I don't know how I define myself quite yet. I think I'm making it up as I go along.

I was very interested in natural childbirth and it seems to follow that a lot of those mommies are "attachment parents". I don't think that fits me 100% and maybe it is difficult because I work full-time. We do co-sleep (and strangely enough my husband is way more into this than I am!) and I like my Moby wrap but I love my swing too. I wanted breastfeeding to work but I've been pumping and doing some supplementing with formula for a long time now.

I don't have anything to say to any other mommy for doing what works for her. I don't presume someone is ignorant because they do things a certain way. I can't stand that mentality.

Stesha said...

Great post! I don't think I fit into a particular mold either. As you stated we can all learn something from each other. By "sticking ours noses up" at each other we are missing out on not only great advice, but possibly great friendships too!

Hugs and Mocha,

Anonymous said...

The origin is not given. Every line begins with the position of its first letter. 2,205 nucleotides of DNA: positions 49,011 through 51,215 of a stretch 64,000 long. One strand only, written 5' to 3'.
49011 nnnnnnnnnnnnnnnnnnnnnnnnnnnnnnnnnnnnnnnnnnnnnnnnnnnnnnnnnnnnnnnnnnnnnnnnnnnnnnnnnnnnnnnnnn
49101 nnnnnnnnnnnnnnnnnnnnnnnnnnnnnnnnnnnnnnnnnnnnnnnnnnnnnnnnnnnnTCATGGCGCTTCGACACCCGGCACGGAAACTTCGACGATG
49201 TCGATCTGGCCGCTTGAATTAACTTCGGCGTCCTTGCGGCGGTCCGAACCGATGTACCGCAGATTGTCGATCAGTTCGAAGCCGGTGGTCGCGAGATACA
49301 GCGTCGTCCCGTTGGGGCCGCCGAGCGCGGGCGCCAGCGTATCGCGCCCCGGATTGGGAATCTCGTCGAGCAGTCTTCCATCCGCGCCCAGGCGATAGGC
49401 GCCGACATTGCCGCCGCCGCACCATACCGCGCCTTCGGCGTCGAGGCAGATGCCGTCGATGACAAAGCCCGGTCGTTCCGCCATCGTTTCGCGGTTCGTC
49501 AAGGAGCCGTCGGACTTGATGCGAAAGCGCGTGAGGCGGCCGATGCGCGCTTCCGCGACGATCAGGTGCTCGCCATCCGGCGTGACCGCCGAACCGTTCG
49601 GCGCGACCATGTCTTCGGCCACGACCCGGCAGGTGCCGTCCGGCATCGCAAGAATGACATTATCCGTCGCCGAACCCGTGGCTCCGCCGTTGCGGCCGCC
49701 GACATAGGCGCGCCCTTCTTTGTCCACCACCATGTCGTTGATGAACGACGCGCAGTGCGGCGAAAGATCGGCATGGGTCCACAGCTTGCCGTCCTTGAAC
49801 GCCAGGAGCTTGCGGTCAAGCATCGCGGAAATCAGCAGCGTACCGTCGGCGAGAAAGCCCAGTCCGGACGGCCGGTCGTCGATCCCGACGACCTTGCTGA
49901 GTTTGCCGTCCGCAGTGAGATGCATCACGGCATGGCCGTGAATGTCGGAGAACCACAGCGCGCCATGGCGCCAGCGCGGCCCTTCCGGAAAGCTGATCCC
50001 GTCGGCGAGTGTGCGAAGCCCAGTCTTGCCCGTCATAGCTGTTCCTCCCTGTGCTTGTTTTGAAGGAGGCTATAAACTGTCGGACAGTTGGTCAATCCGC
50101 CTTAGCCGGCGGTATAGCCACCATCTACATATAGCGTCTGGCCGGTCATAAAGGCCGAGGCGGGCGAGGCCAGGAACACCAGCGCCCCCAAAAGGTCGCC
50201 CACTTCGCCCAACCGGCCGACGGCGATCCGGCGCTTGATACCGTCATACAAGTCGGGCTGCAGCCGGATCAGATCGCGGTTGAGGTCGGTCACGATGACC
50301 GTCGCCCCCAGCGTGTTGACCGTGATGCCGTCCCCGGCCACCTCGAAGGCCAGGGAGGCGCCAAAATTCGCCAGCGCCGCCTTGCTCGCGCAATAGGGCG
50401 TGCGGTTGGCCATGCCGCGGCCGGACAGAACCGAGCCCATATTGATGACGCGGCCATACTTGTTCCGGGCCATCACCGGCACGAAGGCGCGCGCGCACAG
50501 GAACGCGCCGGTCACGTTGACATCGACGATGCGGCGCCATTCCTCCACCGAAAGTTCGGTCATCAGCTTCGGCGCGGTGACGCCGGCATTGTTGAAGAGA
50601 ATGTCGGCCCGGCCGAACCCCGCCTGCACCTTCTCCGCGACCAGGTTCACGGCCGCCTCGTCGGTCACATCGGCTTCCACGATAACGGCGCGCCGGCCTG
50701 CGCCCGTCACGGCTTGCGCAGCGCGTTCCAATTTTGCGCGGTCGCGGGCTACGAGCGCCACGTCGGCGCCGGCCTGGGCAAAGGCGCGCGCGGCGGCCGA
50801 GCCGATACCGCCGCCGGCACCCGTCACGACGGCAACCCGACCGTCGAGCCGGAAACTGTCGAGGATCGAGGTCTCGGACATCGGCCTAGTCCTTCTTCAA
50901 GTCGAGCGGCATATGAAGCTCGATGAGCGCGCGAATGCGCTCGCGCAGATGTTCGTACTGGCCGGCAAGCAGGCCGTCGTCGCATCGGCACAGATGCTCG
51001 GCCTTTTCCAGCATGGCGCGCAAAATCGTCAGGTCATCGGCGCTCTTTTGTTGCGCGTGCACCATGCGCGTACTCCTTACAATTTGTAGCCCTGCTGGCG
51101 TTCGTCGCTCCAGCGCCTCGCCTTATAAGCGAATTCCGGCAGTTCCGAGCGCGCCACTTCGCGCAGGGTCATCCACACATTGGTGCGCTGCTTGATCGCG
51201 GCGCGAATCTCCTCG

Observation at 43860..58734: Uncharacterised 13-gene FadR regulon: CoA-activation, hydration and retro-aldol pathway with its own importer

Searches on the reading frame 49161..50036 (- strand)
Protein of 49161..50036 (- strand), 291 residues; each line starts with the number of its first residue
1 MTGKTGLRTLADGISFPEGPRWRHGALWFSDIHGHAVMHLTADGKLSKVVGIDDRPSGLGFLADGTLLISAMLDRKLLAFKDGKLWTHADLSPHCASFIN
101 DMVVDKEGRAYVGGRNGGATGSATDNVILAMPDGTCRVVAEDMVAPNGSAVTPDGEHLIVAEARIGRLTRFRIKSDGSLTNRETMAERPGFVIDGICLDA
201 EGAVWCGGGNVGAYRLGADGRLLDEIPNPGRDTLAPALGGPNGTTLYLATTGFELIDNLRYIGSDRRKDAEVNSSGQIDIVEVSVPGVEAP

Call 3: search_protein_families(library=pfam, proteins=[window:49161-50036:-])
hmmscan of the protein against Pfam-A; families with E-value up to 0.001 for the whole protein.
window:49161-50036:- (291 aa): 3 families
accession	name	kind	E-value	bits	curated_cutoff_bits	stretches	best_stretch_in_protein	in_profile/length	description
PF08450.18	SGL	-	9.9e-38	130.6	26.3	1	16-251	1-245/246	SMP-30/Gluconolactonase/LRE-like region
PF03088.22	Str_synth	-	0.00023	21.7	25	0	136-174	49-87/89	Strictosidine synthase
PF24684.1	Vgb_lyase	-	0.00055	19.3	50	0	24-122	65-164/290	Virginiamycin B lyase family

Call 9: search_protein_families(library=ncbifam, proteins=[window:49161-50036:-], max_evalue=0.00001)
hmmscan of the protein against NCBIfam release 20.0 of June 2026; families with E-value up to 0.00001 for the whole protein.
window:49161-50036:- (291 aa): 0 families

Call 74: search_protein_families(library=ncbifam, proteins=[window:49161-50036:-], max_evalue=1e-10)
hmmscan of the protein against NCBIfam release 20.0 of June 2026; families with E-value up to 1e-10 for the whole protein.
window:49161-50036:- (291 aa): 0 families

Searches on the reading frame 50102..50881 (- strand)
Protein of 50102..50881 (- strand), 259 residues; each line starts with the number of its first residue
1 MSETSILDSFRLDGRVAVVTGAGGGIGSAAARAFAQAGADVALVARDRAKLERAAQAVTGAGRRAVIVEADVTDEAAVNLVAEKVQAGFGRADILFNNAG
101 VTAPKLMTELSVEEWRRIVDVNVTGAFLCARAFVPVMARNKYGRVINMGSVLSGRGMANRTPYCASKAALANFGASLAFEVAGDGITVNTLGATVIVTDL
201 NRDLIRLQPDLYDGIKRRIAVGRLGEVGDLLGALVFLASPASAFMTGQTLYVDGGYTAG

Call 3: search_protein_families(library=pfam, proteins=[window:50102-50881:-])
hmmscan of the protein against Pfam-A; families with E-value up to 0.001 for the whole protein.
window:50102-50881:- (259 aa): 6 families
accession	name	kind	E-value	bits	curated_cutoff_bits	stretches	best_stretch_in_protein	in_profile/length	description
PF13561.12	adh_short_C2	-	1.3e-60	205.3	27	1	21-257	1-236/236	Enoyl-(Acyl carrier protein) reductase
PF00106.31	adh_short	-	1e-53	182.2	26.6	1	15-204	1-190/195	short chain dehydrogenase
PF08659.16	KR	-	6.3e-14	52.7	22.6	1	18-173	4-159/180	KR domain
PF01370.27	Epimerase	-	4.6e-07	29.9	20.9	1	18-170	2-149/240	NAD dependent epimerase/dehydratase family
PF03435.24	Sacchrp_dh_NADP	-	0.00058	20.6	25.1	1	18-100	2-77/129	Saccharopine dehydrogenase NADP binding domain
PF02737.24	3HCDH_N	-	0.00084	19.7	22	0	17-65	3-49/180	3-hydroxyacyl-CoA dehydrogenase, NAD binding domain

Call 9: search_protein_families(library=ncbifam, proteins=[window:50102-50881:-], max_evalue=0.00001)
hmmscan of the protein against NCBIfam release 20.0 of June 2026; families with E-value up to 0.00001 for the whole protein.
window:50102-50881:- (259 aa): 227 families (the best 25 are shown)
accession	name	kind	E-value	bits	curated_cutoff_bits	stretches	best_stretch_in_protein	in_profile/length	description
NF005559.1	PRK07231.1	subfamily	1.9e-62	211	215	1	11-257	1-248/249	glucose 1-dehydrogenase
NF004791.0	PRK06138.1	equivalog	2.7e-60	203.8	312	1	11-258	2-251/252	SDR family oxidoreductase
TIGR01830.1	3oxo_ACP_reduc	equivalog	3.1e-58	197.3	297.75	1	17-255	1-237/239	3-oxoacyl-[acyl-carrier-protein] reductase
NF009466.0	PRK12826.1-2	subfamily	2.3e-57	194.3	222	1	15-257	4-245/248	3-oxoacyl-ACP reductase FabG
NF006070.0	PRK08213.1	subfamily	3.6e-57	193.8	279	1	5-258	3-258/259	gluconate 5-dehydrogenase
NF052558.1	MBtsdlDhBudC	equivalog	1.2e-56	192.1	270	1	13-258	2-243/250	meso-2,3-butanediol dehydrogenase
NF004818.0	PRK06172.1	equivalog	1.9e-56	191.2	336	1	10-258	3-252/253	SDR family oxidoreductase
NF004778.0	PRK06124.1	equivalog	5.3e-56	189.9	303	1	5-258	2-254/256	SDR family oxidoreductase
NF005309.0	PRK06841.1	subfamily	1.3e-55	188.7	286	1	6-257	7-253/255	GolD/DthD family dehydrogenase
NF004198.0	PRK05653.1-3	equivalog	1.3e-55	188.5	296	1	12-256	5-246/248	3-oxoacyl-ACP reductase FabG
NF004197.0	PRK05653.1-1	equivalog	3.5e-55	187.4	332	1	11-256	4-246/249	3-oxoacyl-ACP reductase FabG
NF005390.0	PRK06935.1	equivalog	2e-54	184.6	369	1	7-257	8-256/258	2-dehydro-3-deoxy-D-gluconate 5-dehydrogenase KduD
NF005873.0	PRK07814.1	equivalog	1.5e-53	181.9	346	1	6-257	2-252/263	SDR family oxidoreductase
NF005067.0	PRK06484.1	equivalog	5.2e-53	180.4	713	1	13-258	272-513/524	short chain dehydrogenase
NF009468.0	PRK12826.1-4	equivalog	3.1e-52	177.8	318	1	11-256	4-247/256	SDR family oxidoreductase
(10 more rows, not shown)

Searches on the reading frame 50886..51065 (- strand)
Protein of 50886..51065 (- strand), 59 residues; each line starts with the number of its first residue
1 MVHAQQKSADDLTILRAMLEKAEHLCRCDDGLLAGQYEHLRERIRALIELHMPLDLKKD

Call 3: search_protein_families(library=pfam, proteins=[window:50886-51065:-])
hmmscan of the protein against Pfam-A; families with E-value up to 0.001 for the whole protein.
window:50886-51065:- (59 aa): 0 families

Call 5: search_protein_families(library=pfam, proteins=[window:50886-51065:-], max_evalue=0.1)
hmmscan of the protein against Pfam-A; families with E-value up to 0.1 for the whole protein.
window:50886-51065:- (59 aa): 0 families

Love your views on parenting. And your post is very well written as always.
Every situation with babies is completely different.What to do or don't it depends on how the mother feels.
Much love and hugs hugs

Radical Selfie said...

Great post! Very though-provoking. I am whatever "type of parent" I need to be, and that fluctuates with each situation, and each child. Parenting is a dynamic responsibility that requires just as much flexibility as it does consistency. If we try to box ourselves (or other parents) into categories, we create a slippery scope for judgmental natures, little room for mistakes, and more. Where would that leave our children?

Unknown said...

Good one on Marlie and Me - it helps a lot!

We clearly share similar parenting experiences and views.
I've been reading one that I'm hooked on - http://todayscliche.com/.
I have a feeling you'd get a lot out of it.

Incredible job on your blog; keep it up.